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Karen Loucks Rinedollar » Project Linus


It is said that losing a child is a parent’s biggest nightmare. The healing process is a life long experience. Ali Bandell has chosen a beautiful way to honor her own daughter’s birthday. She invites you to help her, help others. 

Saturday would have been Zoë’s 20th birthday.  I have been thinking about a way to spend April 12 in a meaningful way and I learned about Project Linus.  This is a local program that makes and collects homemade quilts and blankets that usually go to children at our local hospitals or who have gone through traumatic situations.  Currently, Project Linus is working to collect enough homemade blankets and quilts to give to each students of Arapahoe High School. Earlier this school year there was a shooting at this school and a 17 year old senior was shot and killed.

It takes about an hour to make a 2 sided fleece blanket.  Please let me know if you can join me and some of Zoë’s other friends and family members this weekend working to support those in our community who have experienced feelings that they don’t understand and that we know all too well. Friday night (4-8) and Saturday (1-7) we will make fleece blankets that will be shared with the seniors at Arapahoe HS.

Unfortunately, I know how much these small gestures from our community are so appreciated, healing and become more meaningful in time.  My goal is to make 20 blankets.

Please let me know if you are coming and when so that I can have materials and food here for you.  If there is another time that you do it, let me know as I will not be traveling again until May.

Love to you all


303.435.6645 – call or text

Please join Ali this weekend if you are able. The positive ripple effects will be felt throughout our community for years to come. – Karen Loucks Rinedollar 

National Child Health Day: Be a Good Example


Many people know me as the Founder and Denver Coordinator of the children’s charity Project Linus, which has provided almost 5 million security blankets to seriously ill and traumatized children around the globe. However, improving the health of all, especially children, has been a high priority throughout my life.

One of my first jobs out of college was as a donor recruiter and retention coordinator for a plateletpheresis center near Los Angeles. Coordinating fundraisers through Mile High Polo in Colorado assisted many pediatric oncology patients. Working at Children’s Hospital as an EMT and volunteering with Rattlesnake Fire Department as a Firefighter and EMT gave me experience as a front line patient caregiver. Other times, I have been able to assist in ways that millions of others do including something as simple and non time-consuming as the act of donating blood.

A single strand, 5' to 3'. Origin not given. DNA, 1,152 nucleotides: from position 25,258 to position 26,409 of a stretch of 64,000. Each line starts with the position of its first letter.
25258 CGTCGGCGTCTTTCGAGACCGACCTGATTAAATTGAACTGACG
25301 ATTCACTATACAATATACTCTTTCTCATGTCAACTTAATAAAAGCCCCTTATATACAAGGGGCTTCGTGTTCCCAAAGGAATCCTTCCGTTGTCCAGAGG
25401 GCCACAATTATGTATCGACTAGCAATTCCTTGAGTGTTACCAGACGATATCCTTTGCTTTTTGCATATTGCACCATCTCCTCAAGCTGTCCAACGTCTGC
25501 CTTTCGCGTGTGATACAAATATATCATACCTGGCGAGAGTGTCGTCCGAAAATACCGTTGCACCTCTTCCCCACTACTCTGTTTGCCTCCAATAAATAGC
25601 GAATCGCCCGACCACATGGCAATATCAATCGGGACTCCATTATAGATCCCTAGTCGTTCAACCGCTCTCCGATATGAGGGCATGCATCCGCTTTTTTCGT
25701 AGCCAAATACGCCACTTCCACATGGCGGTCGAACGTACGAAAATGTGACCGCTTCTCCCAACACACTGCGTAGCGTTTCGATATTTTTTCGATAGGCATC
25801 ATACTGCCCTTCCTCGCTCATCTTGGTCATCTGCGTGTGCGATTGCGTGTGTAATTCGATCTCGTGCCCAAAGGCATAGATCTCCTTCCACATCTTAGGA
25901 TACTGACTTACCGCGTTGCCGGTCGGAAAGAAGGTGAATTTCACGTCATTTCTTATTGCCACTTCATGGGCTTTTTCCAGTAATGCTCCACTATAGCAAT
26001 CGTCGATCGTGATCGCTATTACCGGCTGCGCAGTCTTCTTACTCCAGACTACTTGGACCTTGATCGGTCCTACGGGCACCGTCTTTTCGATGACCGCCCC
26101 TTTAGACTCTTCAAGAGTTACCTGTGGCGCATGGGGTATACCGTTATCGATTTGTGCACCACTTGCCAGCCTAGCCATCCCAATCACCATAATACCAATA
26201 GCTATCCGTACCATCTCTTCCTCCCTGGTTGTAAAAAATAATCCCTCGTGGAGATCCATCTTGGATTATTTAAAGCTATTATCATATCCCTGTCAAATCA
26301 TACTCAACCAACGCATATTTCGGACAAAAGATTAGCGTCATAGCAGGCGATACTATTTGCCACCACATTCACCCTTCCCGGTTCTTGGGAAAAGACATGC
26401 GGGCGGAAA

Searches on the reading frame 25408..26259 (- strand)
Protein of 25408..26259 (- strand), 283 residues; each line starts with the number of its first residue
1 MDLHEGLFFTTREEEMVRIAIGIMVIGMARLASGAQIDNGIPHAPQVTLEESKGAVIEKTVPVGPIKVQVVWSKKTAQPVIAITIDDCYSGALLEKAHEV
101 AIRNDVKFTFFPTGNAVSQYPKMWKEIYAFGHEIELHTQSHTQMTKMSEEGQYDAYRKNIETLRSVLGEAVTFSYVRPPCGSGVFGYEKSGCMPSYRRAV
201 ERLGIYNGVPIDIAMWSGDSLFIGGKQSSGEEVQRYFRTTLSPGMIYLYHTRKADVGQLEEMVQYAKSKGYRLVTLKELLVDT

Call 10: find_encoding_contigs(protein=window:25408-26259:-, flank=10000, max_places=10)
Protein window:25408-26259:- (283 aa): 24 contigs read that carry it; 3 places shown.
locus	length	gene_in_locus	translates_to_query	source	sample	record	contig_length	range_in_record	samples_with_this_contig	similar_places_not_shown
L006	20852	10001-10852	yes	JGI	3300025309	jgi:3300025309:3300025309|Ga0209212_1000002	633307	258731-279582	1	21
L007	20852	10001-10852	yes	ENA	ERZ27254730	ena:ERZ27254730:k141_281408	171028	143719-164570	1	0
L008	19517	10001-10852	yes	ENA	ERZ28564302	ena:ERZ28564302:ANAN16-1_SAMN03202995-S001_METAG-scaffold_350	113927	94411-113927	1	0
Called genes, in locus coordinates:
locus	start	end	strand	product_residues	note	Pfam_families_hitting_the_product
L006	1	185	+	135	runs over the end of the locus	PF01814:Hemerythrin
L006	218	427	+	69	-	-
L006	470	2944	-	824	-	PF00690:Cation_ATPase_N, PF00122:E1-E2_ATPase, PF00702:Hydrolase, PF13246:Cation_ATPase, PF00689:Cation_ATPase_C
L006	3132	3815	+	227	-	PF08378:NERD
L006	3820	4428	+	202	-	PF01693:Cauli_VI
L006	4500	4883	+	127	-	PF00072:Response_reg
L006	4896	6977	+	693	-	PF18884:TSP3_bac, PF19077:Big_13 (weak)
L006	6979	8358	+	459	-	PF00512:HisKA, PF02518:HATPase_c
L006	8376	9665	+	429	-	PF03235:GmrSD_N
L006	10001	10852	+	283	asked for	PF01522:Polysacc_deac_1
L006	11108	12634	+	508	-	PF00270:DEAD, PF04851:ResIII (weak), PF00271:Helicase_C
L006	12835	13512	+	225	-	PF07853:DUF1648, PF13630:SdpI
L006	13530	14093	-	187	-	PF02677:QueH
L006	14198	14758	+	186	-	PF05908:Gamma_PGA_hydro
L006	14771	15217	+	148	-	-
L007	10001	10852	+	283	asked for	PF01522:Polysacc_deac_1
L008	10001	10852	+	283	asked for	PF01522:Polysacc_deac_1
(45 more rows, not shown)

However, if medical is not your “cup of tea”, there are many other ways you can help insure the health of children. I’m known in my neighborhood as the “Healthy Neighbor”. Children know if their school has decided to fundraise with cookie dough, I won’t be supporting that endeavor. However I do buy discount cards and other non junk food items. Kiddos knocking on my door know they are always welcome however will not be handed a cookie or slice of cake. Instead, they will probably get to enjoy the simple pleasures of dried mangos, apricots, apples, bananas or even dates. Believe it or not, they like it and come back for more.

Being a good example is one way we adults can assist kids in being the healthiest that they can be. Today is National Child Health Day. What will you do to honor this concept?                      


Child Health Day is an United States Federal Observance Day that is observed, each year, on the first Monday in October.

On this day, the President invites “all agencies and organizations interested in child welfare to unite on Child Health Day in observing exercises that will make the people of the United States aware of the fundamental necessity of a year-round program to protect and develop the health of the children of the United States”.  ( 36 U.S.C § 105 )

On October 4, 2013, President Barack Obama signed a Proclamation proclaiming Monday, October 7, 2013, as Child Health Day.

 ”I call upon families, child health professionals, faith-based and community organizations, and all levels of government to help ensure America’s children stay healthy.”


Each year since 1928, under a joint Resolution of Congress, the President of the United States has proclaimed Child Health Day.  This day was originally celebrated on each May 1 until 1960 when the date was changed to the first  Monday in October of each calendar year.

In a response to a plea from both the American Federation of Labor and the General Federation of Women’s Clubs to proclaim the day, United States President Calvin Coolidge was the first president to issue a Child Health Day Proclamation while the resolution was still pending in Congress.

Karen Loucks Rinedollar is a speaker and author who makes the world a better place through positivity. She has appeared on Oprah and NBC Nightly News with Brian Williams for her work with Project Linus.  A special thanks to for the information on National Child Health Day.